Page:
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The best thing you can do when starting out on learning an instrument is to understand the importance of listening. More than anything else your ability to listen will affect if you succeed or fail.
LEARN TO LISTEN!
OK, so not very subtle but it is that important. The more you can develop your listening the more you can tell which areas of your playing need improving. Think of it like this: You go to a lesson once a week with your teacher. You pay them a fee for this. This fee is essentially rent for their ears. You use their ears for 30 minutes so that they can listen and suggest improvements. Imagine if you could listen as well as your teacher . . .
Here are some areas that you should concentrate on when listening:
Make sure to really listen to the sound you are making. Is it the sound you want? If not why not? Is it consistent?
You should of course listen when your teacher plays. More importantly you should pay very close attention to what they say. When you get out of the lesson you need to be able to remember the things they said and try to improve your playing yourself.
During the early stages of playing you might not know how your instrument should or could sound. Try to listen to other people playing. Go to concerts and listen to recordings. Try to figure out why they sound like they do. Is it the sound they make? Rhythm? The way the notes start?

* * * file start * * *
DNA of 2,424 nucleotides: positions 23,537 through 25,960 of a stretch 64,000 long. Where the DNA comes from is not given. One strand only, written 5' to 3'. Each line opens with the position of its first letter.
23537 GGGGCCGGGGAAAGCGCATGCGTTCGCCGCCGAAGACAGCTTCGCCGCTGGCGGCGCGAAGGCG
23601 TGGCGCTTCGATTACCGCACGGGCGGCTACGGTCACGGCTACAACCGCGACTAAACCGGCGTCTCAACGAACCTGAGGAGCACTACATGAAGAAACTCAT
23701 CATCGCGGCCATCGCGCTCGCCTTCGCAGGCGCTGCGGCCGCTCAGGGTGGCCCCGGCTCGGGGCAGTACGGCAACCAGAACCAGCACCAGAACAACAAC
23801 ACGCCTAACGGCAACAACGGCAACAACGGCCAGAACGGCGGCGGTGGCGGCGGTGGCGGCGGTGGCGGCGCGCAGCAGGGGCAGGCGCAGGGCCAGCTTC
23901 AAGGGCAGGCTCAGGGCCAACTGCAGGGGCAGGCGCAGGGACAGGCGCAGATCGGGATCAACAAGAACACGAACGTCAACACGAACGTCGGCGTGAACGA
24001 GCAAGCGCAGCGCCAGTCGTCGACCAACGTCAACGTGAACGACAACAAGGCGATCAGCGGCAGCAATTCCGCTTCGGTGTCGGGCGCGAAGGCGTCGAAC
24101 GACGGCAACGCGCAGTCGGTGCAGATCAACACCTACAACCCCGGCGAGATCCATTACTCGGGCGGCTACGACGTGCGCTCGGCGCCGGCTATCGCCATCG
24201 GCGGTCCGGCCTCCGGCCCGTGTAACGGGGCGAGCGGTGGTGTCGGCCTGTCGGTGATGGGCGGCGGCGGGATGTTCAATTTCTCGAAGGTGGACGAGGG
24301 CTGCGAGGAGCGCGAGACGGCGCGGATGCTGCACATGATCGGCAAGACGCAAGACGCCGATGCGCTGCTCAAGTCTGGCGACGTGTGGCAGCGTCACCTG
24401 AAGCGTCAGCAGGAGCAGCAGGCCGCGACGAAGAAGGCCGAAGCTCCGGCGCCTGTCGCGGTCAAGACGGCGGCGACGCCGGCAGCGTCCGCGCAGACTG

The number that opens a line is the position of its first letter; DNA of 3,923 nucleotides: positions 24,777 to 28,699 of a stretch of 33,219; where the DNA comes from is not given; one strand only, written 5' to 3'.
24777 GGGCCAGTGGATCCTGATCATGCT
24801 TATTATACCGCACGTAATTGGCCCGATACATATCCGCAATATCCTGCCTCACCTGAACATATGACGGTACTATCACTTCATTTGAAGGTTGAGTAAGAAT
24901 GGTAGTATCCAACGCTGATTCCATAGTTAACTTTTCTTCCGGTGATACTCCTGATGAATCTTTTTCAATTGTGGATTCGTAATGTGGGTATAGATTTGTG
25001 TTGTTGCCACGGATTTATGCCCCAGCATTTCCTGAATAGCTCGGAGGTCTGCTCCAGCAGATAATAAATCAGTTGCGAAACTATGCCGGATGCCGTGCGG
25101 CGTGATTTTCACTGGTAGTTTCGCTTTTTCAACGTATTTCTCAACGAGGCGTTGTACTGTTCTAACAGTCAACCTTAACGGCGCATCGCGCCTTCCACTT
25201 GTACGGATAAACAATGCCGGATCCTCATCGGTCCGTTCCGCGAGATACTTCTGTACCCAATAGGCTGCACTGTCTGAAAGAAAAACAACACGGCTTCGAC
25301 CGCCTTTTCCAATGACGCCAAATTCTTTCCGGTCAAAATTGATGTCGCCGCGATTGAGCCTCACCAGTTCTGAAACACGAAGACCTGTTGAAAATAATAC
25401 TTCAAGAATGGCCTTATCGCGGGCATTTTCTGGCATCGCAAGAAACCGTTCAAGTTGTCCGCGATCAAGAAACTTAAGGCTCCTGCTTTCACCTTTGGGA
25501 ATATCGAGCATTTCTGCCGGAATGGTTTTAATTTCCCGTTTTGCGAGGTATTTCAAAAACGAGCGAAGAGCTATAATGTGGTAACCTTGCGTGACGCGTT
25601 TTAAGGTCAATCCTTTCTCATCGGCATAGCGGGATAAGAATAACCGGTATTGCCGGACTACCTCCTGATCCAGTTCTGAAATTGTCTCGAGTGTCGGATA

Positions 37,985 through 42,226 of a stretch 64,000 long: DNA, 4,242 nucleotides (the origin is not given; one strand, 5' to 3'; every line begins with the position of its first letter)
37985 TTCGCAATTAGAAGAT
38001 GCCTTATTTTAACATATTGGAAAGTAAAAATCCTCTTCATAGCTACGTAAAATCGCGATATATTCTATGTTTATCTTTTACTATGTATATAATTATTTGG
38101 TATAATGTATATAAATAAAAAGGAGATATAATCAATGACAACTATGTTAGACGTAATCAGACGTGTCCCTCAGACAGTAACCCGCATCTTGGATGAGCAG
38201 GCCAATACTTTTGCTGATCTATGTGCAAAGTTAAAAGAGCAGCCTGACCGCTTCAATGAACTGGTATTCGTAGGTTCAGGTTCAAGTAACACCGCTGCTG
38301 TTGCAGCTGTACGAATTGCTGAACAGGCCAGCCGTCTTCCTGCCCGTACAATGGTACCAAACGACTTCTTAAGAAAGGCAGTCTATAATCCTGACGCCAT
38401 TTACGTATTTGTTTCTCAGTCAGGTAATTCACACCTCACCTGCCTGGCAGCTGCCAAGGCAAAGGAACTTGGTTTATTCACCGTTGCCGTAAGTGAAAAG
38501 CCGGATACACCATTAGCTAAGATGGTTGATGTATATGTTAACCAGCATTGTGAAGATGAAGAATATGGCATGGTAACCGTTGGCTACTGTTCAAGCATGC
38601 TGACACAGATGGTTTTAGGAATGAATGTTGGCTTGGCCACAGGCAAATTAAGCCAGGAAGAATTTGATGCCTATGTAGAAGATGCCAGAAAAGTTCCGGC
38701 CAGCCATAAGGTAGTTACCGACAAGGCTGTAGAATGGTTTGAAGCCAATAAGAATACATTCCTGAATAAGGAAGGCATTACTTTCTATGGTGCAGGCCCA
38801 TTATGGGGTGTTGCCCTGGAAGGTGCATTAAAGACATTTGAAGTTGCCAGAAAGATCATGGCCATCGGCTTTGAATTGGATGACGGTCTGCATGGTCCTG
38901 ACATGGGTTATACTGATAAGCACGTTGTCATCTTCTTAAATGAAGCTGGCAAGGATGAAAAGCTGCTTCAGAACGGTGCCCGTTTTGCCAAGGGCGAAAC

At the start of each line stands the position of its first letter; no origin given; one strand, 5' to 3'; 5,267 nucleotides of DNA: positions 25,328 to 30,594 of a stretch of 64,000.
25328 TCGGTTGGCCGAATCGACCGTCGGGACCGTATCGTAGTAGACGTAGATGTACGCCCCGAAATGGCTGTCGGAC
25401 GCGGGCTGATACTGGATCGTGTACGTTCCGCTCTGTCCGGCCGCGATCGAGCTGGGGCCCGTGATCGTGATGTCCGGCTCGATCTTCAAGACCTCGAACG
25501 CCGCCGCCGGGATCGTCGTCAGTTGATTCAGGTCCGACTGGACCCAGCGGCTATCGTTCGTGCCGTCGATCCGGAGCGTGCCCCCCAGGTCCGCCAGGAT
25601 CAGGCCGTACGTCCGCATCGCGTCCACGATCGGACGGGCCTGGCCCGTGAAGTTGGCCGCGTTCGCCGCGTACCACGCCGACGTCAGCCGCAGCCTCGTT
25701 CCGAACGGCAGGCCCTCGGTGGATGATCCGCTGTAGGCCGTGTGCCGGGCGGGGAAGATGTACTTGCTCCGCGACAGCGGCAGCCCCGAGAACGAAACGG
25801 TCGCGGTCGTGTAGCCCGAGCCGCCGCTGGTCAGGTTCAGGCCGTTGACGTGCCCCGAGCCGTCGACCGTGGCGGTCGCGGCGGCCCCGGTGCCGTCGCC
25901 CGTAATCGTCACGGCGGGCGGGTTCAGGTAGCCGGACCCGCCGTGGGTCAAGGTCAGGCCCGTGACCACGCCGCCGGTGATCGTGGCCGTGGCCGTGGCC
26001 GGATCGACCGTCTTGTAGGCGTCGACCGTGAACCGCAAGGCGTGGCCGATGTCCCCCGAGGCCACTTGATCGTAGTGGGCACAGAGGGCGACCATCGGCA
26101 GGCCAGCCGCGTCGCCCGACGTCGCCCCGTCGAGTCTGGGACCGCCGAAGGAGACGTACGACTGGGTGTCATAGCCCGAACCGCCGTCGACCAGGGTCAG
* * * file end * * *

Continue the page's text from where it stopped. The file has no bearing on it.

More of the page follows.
If you want to become a well rounded musician you should know a bit about lots of different music. Make sure to listen to lots of different things. The radio can be good for this but only if you change stations regularly!
A piece of music is not just made up of notes. There are things like the speed of notes, how loud or soft the music is, how long or short the notes are, how far apart notes are and many, many others. Try to listen to all of these, not at once as that is very difficult! Take them individually and listen carefully to see what makes each element the way it is.
Listening in fine detail is perhaps the most useful thing you can do. Most practising musicians do not do this. They therefore miss opportunities to make improvements.
Listen as closely as you can and ask yourself lots of questions. What that correct? Too much? Too little? To loud? Long enough? The more questioning you are of your listening the better it will become.
Make sure you also focus your listening. If you want to play more musically you might focus on a phrase. If you are working on pitches you might focus on individual notes. When working on technique you will want to go to even greater detail, listening to the start of the note, it’s tone and then how it ends.
These suggestions are only a start on the subject of listening. Give some time over to getting better at listening and you will be very glad that you did.